Leaving the LaRouche cult

"I simply could not bear the lying, the shabbiness of human relations, the continual abuse from people who were clearly lacking in conscience, the shame of standing out in public twelve hours per day like the town loon pushing crazy claims I suspected to be false..."

Posted on Factnet by "Anonymous" (, June 04, 2004 - 9:40 am:

Perhaps it might be helpful to someone to record how I came to leave the NCLC.[1]

When I left, I thought LaRouche & Co. were 100% right about everything, and that it was I that was the problem 100%. However, I simply could not bear the lying, the shabbiness of human relations, the continual abuse from people who were clearly lacking in conscience, the shame of standing out in public twelve hours per day like the town loon pushing crazy claims I suspected to be false, and so on, that led me to just leave, heavy hearted: I wanted to fight for humanity, but my organism simply came to resist the environment which seemed necessary to do so.

There was simply no rhyme or reason to any of it. But I used to blame this on this or that NEC or NC member for this or that abuse[2]; I used to think, "If only Lyn knew what was going on!" It took years before the light came on that he was the source of all this misery. It took years--because I had such sure faith in his godlike powers of creative mentation[3]--and it took further experience of human beings generally, especially of human beings in power, before I was enabled to understand my LC experience[4] in its proper context, i.e. a cult of personality.

The day of liberation came some four years later when I joyfully loaded three large, black plastic garbage bags full of "literature" and hauled them out to the street. I only wish I had saved the internal memos for publication at this time, because then the newcomer to the LC could get an accurate picture of how s/he is viewed by "management."

If you are a current member, ask yourself:

(1) How does the bad treatment meted out to me daily comport with a "humanist" outlook?[5] Am I not a human being? Even if the deployment/contact meeting went poorly? Or is my humanity contingent upon outcomes, which contradicts the notion of the intrinsic worth of people, the official line of the organization?[6]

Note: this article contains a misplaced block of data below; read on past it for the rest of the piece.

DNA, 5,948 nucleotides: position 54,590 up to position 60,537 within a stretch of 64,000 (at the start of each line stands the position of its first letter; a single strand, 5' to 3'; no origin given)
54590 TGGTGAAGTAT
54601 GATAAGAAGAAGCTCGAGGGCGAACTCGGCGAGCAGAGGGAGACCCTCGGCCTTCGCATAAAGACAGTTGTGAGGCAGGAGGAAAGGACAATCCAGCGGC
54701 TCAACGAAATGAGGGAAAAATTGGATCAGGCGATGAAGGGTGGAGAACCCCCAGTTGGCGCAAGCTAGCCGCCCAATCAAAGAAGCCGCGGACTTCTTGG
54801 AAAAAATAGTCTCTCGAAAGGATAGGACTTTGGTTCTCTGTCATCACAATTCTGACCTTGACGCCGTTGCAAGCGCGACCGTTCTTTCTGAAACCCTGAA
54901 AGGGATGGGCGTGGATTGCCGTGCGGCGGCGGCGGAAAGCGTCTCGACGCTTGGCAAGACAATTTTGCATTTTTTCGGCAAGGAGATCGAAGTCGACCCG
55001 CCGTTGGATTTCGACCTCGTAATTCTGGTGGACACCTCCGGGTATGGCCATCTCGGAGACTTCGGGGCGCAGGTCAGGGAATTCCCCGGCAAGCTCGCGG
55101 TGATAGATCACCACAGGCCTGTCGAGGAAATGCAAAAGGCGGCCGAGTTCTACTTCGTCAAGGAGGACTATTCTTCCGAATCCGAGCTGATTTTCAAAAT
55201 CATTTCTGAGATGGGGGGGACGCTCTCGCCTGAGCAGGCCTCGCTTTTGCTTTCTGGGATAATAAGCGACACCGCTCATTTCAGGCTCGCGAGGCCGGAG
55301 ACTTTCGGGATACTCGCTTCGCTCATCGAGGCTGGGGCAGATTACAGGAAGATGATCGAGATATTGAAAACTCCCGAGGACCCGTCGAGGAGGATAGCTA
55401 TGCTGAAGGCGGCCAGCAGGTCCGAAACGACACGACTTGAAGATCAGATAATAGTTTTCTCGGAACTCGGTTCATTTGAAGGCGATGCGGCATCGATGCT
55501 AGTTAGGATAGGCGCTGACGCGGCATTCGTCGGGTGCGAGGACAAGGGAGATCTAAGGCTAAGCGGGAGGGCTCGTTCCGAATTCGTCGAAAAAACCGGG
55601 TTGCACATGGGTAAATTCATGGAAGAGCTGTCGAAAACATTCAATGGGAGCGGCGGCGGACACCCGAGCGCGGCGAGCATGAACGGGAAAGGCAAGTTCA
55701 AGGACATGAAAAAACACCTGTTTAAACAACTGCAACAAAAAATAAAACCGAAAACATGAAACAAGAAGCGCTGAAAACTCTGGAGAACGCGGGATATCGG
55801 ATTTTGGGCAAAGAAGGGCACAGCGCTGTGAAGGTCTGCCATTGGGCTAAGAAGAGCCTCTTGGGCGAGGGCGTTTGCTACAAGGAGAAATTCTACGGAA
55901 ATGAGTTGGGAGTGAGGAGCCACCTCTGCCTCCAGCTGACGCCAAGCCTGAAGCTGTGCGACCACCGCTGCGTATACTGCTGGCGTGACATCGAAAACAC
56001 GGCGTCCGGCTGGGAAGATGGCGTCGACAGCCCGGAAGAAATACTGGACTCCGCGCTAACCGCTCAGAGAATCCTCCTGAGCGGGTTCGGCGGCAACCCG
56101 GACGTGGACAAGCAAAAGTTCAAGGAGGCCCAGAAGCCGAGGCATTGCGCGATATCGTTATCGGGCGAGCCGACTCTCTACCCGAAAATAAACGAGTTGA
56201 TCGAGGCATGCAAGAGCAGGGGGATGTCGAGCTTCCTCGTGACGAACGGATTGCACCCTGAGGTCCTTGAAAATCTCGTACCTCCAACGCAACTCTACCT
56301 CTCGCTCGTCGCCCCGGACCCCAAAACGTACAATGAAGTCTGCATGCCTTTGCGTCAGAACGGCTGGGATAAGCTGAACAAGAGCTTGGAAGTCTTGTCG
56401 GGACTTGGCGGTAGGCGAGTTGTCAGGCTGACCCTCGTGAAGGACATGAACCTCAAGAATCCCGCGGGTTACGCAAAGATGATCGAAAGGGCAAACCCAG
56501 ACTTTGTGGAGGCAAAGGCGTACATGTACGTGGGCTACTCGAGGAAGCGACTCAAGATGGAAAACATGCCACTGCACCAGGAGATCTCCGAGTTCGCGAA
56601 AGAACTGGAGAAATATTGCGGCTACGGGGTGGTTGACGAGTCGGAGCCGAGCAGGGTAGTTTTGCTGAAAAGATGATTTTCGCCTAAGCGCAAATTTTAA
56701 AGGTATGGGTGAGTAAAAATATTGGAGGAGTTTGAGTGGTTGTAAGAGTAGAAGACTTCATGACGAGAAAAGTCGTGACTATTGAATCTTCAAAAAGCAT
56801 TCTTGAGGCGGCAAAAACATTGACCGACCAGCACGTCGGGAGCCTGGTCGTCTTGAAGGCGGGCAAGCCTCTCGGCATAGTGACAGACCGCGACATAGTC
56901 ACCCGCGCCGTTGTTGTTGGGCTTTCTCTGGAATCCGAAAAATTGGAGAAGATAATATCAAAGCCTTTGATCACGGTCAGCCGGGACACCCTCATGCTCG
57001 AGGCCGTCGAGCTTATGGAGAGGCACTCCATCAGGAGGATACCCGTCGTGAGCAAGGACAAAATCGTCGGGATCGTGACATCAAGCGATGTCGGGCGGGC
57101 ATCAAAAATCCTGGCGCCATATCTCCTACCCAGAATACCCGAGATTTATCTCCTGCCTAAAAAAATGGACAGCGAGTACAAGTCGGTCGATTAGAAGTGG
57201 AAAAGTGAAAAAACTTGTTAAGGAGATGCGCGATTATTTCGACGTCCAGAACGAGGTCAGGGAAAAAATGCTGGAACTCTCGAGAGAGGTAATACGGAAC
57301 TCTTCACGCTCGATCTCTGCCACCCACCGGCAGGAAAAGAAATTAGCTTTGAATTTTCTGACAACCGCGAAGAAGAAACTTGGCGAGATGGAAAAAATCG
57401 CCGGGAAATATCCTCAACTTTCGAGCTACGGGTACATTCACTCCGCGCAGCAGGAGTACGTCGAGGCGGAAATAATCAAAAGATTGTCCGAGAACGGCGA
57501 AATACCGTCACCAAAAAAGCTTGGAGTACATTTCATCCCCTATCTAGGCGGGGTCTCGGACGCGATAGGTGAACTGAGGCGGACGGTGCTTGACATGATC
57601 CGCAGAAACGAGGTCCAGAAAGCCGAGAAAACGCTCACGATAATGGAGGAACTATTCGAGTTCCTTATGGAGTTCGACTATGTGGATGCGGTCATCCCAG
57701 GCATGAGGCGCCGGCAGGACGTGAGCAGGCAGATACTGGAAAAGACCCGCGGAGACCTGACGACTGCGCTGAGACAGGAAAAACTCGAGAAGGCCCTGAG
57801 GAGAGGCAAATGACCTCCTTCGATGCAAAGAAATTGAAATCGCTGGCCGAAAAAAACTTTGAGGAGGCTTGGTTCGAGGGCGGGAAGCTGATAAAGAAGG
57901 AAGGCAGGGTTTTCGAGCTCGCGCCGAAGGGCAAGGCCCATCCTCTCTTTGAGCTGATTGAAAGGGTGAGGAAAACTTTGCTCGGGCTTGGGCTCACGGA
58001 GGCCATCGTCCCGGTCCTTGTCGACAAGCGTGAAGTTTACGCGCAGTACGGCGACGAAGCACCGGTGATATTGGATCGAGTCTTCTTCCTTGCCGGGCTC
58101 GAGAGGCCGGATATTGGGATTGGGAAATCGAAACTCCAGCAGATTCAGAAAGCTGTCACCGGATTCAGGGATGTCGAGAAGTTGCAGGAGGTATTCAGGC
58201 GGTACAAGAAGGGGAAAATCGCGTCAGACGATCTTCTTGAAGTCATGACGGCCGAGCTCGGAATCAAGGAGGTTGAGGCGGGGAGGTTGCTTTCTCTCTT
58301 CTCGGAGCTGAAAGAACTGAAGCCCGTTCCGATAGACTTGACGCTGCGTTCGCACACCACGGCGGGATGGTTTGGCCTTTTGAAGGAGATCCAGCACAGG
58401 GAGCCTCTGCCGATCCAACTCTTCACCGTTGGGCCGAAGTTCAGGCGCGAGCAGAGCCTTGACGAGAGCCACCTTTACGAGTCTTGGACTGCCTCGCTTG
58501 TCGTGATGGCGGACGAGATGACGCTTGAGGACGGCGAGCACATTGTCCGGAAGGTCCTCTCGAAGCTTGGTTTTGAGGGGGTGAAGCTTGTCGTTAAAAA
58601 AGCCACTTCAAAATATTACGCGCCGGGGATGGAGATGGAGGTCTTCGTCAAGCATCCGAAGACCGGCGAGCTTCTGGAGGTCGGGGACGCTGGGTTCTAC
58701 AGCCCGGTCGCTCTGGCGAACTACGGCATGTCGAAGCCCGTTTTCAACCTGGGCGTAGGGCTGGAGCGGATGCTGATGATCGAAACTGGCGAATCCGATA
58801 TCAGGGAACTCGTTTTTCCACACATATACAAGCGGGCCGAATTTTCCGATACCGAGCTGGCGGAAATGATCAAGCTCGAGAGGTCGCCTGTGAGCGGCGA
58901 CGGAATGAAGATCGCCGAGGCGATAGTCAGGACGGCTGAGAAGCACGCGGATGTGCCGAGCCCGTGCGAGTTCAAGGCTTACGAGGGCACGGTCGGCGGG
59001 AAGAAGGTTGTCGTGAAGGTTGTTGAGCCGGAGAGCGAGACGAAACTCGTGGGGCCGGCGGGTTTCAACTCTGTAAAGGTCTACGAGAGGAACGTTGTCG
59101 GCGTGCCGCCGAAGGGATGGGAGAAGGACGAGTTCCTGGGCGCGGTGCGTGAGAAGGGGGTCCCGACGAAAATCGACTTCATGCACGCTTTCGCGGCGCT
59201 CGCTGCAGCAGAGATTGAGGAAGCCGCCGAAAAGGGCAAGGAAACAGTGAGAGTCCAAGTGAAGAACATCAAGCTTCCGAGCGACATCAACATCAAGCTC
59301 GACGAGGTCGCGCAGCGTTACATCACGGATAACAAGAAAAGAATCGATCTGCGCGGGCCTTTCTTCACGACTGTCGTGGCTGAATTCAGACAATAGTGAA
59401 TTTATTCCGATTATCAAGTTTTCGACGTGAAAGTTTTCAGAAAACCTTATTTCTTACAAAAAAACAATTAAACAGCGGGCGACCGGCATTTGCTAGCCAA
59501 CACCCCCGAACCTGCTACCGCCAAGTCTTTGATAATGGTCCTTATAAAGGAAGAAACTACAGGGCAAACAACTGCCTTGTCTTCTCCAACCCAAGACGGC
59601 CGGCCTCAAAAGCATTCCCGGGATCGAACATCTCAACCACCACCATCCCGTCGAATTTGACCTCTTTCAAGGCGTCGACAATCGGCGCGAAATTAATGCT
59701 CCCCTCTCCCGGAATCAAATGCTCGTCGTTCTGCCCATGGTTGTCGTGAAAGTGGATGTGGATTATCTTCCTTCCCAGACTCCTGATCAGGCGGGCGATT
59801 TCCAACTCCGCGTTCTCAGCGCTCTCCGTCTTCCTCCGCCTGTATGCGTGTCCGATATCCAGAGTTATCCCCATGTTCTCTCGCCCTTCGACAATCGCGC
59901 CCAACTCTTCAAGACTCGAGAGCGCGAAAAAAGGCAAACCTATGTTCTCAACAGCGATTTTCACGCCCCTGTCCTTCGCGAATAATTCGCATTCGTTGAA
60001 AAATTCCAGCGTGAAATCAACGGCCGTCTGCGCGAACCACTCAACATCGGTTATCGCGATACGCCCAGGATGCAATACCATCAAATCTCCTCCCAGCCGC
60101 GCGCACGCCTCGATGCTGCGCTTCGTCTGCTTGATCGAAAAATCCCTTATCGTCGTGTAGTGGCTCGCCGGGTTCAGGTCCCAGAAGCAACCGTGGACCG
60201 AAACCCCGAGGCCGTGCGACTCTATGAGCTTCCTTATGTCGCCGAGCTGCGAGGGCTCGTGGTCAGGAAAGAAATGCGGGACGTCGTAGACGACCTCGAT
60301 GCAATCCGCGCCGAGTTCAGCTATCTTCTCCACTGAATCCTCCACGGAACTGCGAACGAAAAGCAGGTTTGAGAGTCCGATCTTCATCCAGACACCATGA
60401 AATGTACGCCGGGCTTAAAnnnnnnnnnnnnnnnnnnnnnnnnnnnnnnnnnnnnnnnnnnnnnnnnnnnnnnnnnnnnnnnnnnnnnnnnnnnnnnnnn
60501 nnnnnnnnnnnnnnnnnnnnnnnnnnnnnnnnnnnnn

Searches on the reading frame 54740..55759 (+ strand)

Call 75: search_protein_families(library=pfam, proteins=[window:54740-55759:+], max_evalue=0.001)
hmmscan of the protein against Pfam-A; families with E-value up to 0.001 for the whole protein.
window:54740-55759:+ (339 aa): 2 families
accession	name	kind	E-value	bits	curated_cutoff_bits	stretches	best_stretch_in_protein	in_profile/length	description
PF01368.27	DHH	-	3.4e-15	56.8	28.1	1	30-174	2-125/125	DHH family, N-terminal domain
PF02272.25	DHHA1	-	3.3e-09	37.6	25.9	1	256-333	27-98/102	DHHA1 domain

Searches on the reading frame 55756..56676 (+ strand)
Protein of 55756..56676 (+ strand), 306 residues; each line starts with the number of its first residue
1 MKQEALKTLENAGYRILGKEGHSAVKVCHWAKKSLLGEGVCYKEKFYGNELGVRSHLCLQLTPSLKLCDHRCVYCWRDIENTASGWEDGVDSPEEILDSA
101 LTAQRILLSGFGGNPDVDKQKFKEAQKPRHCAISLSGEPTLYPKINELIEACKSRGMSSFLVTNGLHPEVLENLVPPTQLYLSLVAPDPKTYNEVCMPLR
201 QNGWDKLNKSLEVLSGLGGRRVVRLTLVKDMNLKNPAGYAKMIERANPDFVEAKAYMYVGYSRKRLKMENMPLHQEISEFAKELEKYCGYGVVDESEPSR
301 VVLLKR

(2) Is it possible at all that one human being should be right about everything all the time? When has Lyn EVER admitted being wrong? Does that sound normal? Therefore, is this someone I should be following, someone who implicitly claims to be infallible about everything?

(3) Let me look at my activity: sales. How are sales helping to build a better world? Really.

I hope this helps someone.

More from "Anonymous" (, June 11, 2004 - 1:16 pm:

What scares me is comparing what I know now (i.e., that LaRouche is 110% fraud, intellectually and otherwise) with what I "knew" then (i.e., that LaRouche is the greatest mind since Leibniz and present-day savior of the world). It scares me because I fear there is no way of communicating reality to those trapped in the cult of LHL.

I had to "hit bottom" with LaRouche before I could even begin to steer clear of the wreckage my life had become; unfortunately, this appears to be the only way out of a cult--just to be honest with yourself about the desperation of your own personal situation and to walk into a counseling center or police station and ask for help getting out. The small stipends otherwise guarantee you will not be able to move away, and the fourteen-hour days + classes take your eyes off the bouncing ball of your pulverized life and ambition.

Footnotes by D. King:

[1] The National Caucus of Labor Committees (NCLC) is the cadre organization of the LaRouche movement in the United States. It is part of the ICLC (International Caucus of Labor Committees).